“Over the years we have always wanted to be a platform for young black and urban conservatives of all races and want to continue our message,” he said. “I am not engaged a lot with what’s happened with the conservative moment because I don’t think the conservative movement is taking an interest in my issues. I think urban issues should play a much bigger role. Until my issues are a priority, just as important as those other issues [such as fiscal policy and defense], the blog has never seen itself as part of the conservative movement in that sense.”
Ivory, who is currently finishing a degree in urban studies and political science at Fordham University in Manhattan, grew up in Virginia in an apolitical family, though one that was deeply religious within the Jehovah’s Witnesses. Though he left that faith as an adult, he said because members of that religion typically do not vote or engage in politics and military service, in many ways this shielded him from becoming ensconced in the liberal thinking common among many African-American families.
“I was not reared in the black political identity, so I think that gave me some distance,” he said. After moving to Arlington, he garnered an internship with an organization called the Republican Youth Majority simply for the professional experience rather than out of ideological conviction. Yet while working there he realized his worldview generally melded with conservative philosophy. As someone who is pro-life, Ivory said he was even more conservative than many of his colleagues at the Republican Youth Majority. He said he eventually went on to work with the Republican National Committee and HHR later become a vocal proponent of the Iraq Invasion.
(HHR features videos like the one above from artists of varying genres who sing about social justice issues)
One major area of disagreement Ivory has with mainstream conservatism, particularly organizations such as The Manhattan Institute, is its approach to crime. The movement generally endorses the “broken windows” approach to policing, including stop-and-frisk.
“It’s the psychological shock of young black boys being stopped,” he said. “This is the debate we have to have. The benefits of lowering crime, which are great things, what does that create? What does that young boy, that black boy who was innocent who was stopped, what does he leave thinking about the cops? What you have is this fear, is young black boys thinking of the police in this way and that in the long run, all that anger boils up and it comes down like a force.”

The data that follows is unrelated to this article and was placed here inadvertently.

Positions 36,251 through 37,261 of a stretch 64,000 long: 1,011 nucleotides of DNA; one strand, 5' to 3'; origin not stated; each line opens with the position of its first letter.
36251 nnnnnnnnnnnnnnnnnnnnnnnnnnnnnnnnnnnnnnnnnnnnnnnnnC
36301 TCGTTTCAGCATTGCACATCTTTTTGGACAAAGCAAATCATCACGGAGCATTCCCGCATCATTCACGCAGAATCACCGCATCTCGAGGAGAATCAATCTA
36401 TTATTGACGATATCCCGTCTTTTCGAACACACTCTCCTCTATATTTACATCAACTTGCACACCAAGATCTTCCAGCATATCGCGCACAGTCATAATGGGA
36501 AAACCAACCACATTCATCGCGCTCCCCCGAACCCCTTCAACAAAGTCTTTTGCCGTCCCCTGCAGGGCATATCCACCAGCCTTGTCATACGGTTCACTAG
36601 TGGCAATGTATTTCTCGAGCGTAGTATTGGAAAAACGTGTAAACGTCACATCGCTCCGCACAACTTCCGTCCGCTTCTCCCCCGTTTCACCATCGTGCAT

He said a more effective, bottom-up, organic approach to policing would better engage neighborhood members and designate leaders in the community who can help prevent heavy policing and arrests, which then break up families through incarceration.
“That mindset creates a lot of problems,” he said. “To me I tend to have a bit more of a libertarian approach. I think libertarians are more conscious of the issue of how the police actually do go about engaging black men. And I think that can have a huge consequence in how the Republican Party engages with them. The whole relationship has to change, and that has to change with the language that we use. It’s also about giving people back control of their community.”
Aside from making inroads with traditionally Democratic black voters, Ivory said the GOP fails to engage with black Republicans themselves and those who identify with their principles. One group countering this, Ivory said, is City GOP.
“There’s a cultural disconnect when white conservatives try to engage with black conservatives who have been there for years. It’s a failure of knowing what assets are present,” he said. “There are these amazing Republicans doing amazing things, but they don’t get attention in the mainstream Republican Party. It’s amazing because they are the ones who are going to carry the party into the future.”
Read the original article here on Opportunity Lives…
Carrie Sheffield is the founder of Bold. She is passionate about storytelling to empower and connect others. A founding POLITICO reporter, Carrie contributed on political economy at Forbes and wrote editorials for The Washington Times. After earning a master’s in public policy from Harvard University, she managed credit risk at Goldman Sachs and researched for Edward Conard, Bain Capital founding partner and American Enterprise Institute scholar. She earned a B.A. in communications at Brigham Young University and completed a Fulbright fellowship in Berlin.